It’s always so nice to have fresh flowers in the house but they never last quite as long as we wish they would. Luckily, there are some really effective things you can do to make a significant difference and make your cut flowers last longer than they usually do. Today I’m sharing some of my very favourite tricks!
Whether you pick up a little bouquet of tulips from the grocery store, or you gather flowers from your own garden to bring inside, fresh flowers always make such a huge difference in a room and we all wish that we could make our cut flowers last longer. Even though I have cats that love to nibble on my flowers, and it takes a little extra effort to deter them, I’m always so happy to have flowers in the house whenever I find myself with an excuse to bring some in. Like, say, if it’s a Tuesday. 🙂
I picked up this little bunch of tulips the other day at the grocery store and they just seemed to be particularly ready to have their picture taken, so I thought I’d talk about a few things that we can all do to make our flowers last a little longer indoors. If you have any favorite old tricks that you swear by, I’d love to hear about those as well!
How to Make Cut Flowers Last Longer
Here are some of the rules that I like to follow.
Feed the Flowers!
You know that little packet of powder that comes with your flowers from the grocery store? Use it! It really does help to give your flowers a nice boost. If your flowers didn’t come with any flower food, or if you’re just using flowers from your own garden, use a little white sugar instead! About a tablespoon per quart of water should be the right amount. Also, if you have it in the house, a mixture of about 1/3 lemon-lime soda to 2/3 water provides flowers with the perfect amounts of acid and sugar to keep them happy. So there are lots of options to feed your flowers!
Keep it Cool
Try to keep your flowers as cool as possible in every way. I’m not saying you have to keep them in the fridge at all times, but within reason you want to keep your flowers as cool as possible. Use cold water in your vases, keep them away from windows, and don’t place them on any surfaces that get sunlight directly on them.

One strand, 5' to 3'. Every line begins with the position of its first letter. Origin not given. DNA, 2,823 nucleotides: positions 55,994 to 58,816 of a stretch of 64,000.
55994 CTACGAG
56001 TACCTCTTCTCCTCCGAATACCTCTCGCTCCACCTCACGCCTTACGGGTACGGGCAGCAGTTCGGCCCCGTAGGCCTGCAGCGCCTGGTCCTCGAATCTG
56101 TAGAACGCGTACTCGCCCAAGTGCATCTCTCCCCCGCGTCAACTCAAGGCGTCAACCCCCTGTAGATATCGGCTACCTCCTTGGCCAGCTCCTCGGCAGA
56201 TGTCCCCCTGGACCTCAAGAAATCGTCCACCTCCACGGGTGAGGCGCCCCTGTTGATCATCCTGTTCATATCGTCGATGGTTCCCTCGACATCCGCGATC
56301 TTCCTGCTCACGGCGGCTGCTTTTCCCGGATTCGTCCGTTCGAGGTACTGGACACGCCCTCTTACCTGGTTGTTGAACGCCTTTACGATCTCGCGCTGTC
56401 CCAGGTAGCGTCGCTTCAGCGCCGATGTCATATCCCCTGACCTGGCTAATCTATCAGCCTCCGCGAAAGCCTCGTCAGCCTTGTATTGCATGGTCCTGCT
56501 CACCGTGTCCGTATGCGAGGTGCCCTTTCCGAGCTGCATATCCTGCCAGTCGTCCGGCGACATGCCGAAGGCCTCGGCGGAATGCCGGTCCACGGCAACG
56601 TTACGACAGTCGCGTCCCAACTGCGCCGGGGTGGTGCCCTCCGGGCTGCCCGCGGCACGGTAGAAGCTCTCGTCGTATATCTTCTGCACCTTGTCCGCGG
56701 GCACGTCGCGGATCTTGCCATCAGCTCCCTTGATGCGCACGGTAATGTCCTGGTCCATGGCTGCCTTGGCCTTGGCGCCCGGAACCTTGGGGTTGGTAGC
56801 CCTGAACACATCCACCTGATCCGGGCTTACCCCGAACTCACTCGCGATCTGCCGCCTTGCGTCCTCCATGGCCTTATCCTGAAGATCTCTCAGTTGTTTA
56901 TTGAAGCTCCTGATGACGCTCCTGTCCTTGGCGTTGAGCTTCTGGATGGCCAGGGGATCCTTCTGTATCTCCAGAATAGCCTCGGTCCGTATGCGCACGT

Remove Underwater Leaves
Leaves in your vase water can turn the water murky and start the process of decay a little more quickly so remove any leaves that will be underwater once your flowers are in their vase. The exception to this rule is with long leaves, like those on a tulip. If the leaf will be partially underwater, but a large part of the top portion of the leaf will be out of the water, then I leave them on without any issues. You want to remove as few leaves as possible while still keeping the leaves out of the water so you’re not tearing into the flower any more than you have to.
Cut on the Diagonal and Re-Cut Daily
When it comes to cutting your flower stems down to be the right size for your vase, cut them diagonally to allow as much surface area for absorbing water as possible. Re-cut daily to keep the stems drinking!
Change the Water Daily
When you make your cuts each day (or every second day should be fine too), make sure you give your flowers fresh food and water! This helps if there are any hints of murky-ness forming and allows any bacteria that may cause your flowers to decay prematurely to be washed away.
Tulips like these will continue to grow a couple of inches after they’ve been cut, so definitely trim them liberally when you do your daily cutting. Keeping them short will keep your arrangement looking tidier for longer. When the stems start to get a little overgrown, it can make an arrangement look like it’s starting to get old and wilty even when the flowers are really still perfectly fresh.
One more little tip that I just learned! It’s daffodil season here right now so this is particularly good timing for this one. Did you know that daffodils have a chemical in them that makes other flowers go bad more quickly? I’ve never had the chance to learn this because I’ve always just displayed daffodils on their own in a vase, but it’s true! So definitely keep the daffodils to their own container when you’re arranging flowers.
What other tips have you learned to make cut flowers last longer?
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